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Cold Crashing?

I’m almost ready to rack my brew to bottles, being that I didn’t do the secondary fermentation should I cold crash the beer before I bottle? If so at what temp and how long?

I want to know his answer as well. I’m curious if it’d make too much yeast drop out.

cold crashing will not drop out all of the yeast, more the other proteins/polyphenols that cause haze.

I would drop the beer to 32*, add prepared gelatin after it reaches 32*, then leave it for another 2-4 days, then package.

Gelatin works well for making the beer clear but keep in mind that chill haze has no effect on flavor, only appearance.

Cold crashing will make the beer clearer, and enough yeast will still be in suspension to allow good carbonation in the bottles. I wouldn’t worry about gelatin; it is only needed for a few strains of yeast or beers with some unusual ingredients in them - or if you are fanatical about crystal-clear beer and you don’t want to wait for the clearing to happen by itself with time.

So yes, drop the beer temp to something in the 30s (regular refrigerator temp is fine) for 2-3 days, then syphon into your bottling bucket (into which you have already added the boiled priming solution) and bottle.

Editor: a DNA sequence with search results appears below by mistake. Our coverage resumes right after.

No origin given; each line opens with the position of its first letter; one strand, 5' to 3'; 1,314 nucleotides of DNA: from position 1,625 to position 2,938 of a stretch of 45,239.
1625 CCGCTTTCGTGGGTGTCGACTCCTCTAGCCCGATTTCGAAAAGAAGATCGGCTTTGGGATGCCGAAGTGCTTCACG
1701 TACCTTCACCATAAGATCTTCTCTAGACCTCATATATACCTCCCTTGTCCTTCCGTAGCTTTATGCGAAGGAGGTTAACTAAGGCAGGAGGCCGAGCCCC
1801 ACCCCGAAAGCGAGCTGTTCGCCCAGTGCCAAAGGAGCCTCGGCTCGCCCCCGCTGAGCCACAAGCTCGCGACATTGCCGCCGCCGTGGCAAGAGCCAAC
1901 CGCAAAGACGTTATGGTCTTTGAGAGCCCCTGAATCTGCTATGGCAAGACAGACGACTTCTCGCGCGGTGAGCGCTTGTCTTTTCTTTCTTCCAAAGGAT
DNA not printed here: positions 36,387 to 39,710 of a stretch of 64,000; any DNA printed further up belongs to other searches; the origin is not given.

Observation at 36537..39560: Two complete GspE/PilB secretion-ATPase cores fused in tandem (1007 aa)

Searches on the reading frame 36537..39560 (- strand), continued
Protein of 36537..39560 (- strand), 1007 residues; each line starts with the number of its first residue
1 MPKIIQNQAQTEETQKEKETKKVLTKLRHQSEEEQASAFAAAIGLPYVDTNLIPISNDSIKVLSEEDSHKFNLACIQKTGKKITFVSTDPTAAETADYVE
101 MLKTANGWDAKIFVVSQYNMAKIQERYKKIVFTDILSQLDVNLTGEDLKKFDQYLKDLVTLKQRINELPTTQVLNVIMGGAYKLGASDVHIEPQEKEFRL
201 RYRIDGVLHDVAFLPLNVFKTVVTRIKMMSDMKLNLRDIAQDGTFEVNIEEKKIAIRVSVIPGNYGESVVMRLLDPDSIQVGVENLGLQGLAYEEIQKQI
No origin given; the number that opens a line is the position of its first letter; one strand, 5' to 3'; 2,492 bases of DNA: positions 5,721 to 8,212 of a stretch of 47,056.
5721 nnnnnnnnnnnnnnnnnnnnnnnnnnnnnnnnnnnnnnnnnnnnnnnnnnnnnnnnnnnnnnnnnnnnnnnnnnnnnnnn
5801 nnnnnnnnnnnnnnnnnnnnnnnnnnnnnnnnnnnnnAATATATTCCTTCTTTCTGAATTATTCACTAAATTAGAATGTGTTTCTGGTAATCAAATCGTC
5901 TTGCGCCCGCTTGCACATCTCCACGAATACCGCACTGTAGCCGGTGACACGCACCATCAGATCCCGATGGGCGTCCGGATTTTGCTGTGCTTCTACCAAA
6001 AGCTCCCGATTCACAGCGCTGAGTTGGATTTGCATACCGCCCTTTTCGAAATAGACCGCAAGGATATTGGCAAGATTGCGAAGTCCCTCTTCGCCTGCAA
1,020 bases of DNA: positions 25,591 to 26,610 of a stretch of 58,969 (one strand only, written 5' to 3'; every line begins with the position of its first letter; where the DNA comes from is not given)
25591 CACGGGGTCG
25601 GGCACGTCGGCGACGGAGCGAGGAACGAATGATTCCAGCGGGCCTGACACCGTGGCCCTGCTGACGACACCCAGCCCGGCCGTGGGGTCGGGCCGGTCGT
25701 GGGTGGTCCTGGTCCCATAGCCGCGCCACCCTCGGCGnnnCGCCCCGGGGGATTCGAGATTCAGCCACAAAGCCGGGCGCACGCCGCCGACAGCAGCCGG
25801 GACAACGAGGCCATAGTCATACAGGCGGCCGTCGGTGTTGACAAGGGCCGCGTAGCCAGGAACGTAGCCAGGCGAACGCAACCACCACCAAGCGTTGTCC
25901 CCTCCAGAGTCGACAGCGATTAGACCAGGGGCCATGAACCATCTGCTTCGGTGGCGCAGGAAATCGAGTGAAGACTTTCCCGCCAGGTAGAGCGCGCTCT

Put the bottles somewhere at room temp for 2-3 weeks then enjoy.

I never do secondary fermentation on my beers, at least ales. I always go straight to bottling after the primary fermentation is completely finished, and give the beer at least 3 weeks to properly carbonate and mature, preferably longer because I don’t do secondary fermentation in a vessel. I don’t do cold crashing, and I don’t see how that would really help anything, except maybe precipitate some small amount of particulate matter. Most of that will be at the bottom of the fermenter already if you’ve really given your beer time to fully ferment, so all you really need to do is take care when you transfer the beer to a bottling bucket, to leave as much gunk behind in the primary fermenter as possible. That’s about all I can say.

Cold crashing will accelerate the rate of particulates settling out. deliusism1 is correct that it isn’t really needed if you are doing everything else right that helps to create clear beer. But especially for a new brewer, cold crashing can help in two ways. First, it can help make up for some minor mistake that the new brewer didn’t even know to pay attention to. Secondly, it speeds up clarification of the beer, and new brewers are rarely patient about waiting for their first beer…

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